Rhode Island’s Eleanor Slater Hospital is providing high quality care to patients but is hampered by discord with its leadership and the deterioration of one of its buildings, according to a report of the state-run hospital released Friday by Gov. Dan McKee’s administration. 

The peer review of the state-run hospital was conducted by the Hospital Association of Rhode Island, a trade group that represents Eleanor Slater, and Care New England, the state’s second-largest hospital system. 

The review, conducted at the request of the McKee administration, comes as Eleanor Slater is at risk of losing its accreditation from the Joint Commission, a national accreditation hospital organization, which earlier this year cited more than 100 health and safety violations at the state-run hospital that provides psychiatric and medical care to about 200 patients. The state earlier this week released its plan to correct the deficiencies. 

The management of Slater by both the Raimondo and McKee administrations has been under scrutiny due to a history of financial problems and many rounds of recommended improvements to the hospital.

Unlike the Joint Commission or the state Department of Health, the team that performed the latest evaluation is not a qualified review body and has no regulatory authority.

The report acknowledged concerns raised by hospital leaders who testified at hearings before state lawmakers that “many patients’’ in the Regan 4 and Adolph Meyer buildings did not require hospital level of institutional psychiatric care.

 A handful of hospital employees have raised concerns about some patients who they say have remained unnecessarily confined to the hospital rather than moving them into a less restrictive setting, as required by federal law.

 The report repeatedly states that appropriate alternative community-based care for these patients does not exist in Rhode Island.

 The review by the team of outside hospital administrators and clinicians included four site visits conducted during the week of June 4 to three Eleanor Slater facilities (Zambrano, Adolph Meyer and Regan) on the hospital system’s two campuses in Cranston and Burrillville. The team also spoke with hospital staff and reviewed patient charts.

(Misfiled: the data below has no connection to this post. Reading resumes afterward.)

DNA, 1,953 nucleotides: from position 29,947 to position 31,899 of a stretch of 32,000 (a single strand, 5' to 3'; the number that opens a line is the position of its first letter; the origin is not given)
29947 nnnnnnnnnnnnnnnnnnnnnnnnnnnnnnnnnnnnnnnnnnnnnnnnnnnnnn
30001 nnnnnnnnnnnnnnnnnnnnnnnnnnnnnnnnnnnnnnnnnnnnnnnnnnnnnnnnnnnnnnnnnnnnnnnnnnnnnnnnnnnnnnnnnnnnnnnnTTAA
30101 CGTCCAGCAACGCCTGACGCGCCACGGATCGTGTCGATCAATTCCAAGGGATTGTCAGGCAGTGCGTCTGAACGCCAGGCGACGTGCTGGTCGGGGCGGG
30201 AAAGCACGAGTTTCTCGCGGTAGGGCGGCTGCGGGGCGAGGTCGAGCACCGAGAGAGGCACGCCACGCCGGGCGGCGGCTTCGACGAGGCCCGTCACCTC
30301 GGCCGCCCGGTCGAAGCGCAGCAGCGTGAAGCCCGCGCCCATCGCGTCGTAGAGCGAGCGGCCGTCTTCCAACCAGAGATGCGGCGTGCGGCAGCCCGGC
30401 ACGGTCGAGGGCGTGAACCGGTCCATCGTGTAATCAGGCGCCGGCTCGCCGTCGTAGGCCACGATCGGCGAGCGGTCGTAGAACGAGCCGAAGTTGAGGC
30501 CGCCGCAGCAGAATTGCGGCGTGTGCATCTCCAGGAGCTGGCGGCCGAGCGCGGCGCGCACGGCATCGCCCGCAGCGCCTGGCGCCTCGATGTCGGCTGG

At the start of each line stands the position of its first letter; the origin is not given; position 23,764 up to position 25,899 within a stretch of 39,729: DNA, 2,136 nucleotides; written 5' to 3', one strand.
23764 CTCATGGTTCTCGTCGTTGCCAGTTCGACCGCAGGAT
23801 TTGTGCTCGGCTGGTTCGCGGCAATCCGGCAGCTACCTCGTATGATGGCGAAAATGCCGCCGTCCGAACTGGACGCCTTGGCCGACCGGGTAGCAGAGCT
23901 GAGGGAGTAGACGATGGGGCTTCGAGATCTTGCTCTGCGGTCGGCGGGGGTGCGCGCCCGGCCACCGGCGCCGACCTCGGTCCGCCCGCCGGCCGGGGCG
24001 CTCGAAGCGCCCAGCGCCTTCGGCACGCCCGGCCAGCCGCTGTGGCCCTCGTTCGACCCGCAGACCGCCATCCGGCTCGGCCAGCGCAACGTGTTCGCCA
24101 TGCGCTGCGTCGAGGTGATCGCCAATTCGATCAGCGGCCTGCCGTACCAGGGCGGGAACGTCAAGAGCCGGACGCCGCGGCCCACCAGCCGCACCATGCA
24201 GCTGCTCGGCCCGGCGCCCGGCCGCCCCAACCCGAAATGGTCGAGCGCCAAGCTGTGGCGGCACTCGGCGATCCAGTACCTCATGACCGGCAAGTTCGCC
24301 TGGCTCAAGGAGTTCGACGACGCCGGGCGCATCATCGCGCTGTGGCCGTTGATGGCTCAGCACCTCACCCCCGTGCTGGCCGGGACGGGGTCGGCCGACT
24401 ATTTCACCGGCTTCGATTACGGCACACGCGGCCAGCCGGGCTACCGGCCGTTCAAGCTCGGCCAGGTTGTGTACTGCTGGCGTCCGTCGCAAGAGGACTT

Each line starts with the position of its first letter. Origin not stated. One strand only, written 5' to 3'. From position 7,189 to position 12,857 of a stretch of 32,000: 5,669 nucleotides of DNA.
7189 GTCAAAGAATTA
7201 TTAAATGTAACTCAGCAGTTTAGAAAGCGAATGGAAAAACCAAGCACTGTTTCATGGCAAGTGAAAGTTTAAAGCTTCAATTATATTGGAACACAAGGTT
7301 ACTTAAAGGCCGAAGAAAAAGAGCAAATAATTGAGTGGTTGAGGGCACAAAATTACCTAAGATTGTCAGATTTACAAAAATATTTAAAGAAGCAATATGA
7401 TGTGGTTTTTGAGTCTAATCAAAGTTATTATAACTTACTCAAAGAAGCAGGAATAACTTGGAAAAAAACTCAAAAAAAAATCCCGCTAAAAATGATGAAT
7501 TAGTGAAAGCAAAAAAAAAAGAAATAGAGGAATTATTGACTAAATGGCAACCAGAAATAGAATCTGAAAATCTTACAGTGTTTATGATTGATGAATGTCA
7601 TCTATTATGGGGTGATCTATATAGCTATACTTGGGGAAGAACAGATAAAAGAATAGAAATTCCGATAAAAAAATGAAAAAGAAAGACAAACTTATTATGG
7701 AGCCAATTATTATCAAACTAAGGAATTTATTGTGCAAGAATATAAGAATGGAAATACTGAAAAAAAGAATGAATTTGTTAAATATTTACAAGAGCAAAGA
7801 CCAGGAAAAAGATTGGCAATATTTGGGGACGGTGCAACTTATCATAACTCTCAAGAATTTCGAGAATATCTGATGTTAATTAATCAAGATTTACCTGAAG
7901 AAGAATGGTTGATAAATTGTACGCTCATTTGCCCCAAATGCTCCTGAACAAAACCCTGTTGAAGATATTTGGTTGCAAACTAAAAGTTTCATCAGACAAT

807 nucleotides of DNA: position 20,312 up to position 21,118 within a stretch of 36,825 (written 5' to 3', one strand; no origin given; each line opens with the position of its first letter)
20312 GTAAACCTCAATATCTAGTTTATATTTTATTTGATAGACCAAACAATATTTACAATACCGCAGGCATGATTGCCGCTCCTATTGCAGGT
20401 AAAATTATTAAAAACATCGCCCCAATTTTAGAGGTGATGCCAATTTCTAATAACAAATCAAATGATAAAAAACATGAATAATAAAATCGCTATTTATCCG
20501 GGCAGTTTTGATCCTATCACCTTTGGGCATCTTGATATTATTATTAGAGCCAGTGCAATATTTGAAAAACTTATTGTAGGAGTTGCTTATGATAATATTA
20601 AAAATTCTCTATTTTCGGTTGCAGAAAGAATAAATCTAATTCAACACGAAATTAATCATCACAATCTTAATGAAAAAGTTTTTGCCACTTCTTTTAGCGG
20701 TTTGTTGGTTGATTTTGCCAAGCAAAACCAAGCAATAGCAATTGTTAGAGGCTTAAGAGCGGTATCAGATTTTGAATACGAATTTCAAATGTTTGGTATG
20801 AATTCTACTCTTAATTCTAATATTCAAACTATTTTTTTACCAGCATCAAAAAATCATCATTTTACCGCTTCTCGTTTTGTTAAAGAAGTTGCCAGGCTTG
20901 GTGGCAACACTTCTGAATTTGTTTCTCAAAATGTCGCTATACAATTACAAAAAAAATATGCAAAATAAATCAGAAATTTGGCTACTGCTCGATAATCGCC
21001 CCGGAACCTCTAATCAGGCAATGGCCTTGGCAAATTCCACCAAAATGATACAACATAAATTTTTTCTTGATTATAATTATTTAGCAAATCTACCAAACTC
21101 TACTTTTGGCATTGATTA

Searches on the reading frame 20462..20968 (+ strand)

The report echoed the Joint Commission’s concerns about the poor condition and safety at the Adolph Meyer facility, especially the risk of strangulation by psychiatric patients. 

The report said that medications administered to Eleanor Slater patients were appropriate, the skin care for patients who are immobile is “excellent” and their clinical care is well documented. However, during interviews with staff the team found that while staff turnover is “generally low,” staff expressed frustration with physician and nursing leadership, citing poor communication and frequent policy and rules changes with “ineffective discussion.”

 The team observed tensions between physicians and other staff, the report said, and were told that “the physicians were not receptive to team input resulting in shutting down these important discussions.” Paraprofessionals also cited severe weekend staffing shortages that, the report said, have led to excessive overtime and burnout. 

During interviews with Dr. Brian P. Daly, the hospital’s chief medical officer, and Dr. Andrew C. Stone, chief of medical services, the report said, the pair expressed a lack of trust in leadership of the hospital and the state agency that oversees it, and expressed frustration with attempts to bring change. (The Department of Behavioral Healthcare Developmental Disabilities and Hospitals oversees Eleanor Slater.) The leadership’s distrust, the report said, “seems to sow a great deal of this distrust throughout the organization.”  

The report noted that Daly and Stone “do not actively and routinely care for patients at the hospital,’’ as evidenced by the lack of any clinical notes in charts with their names on them. 

Daly, 52, who specializes in forensic psychiatry, is resigning his post at the end of the month. In his resignation letter, he said that he chose to leave his job at the end of July because he felt the hospital was resuming practices that led to “patient abuse” and fears retaliation for speaking out about the problems. Daly is among a handful of employees who have raised alarms about state leaders they say for years have pressured doctors to label psychiatric patients as medical patients. The practice, they said, allowed the hospital to remain eligible for tens of millions of dollars a year in federal Medicaid reimbursements. 

Rhode Island Attorney General Peter Neronha has launched an investigation into the hospital, as first reported by WPRI/Channel 12, including allegations of possible Medicaid fraud.

correction: a previous version of this story incorrectly reported Brian P. Daly's age.

 Health reporter Lynn Arditi can be reached at larditi@thepublicsradio.org. Follow her on Twitter @LynnArditi.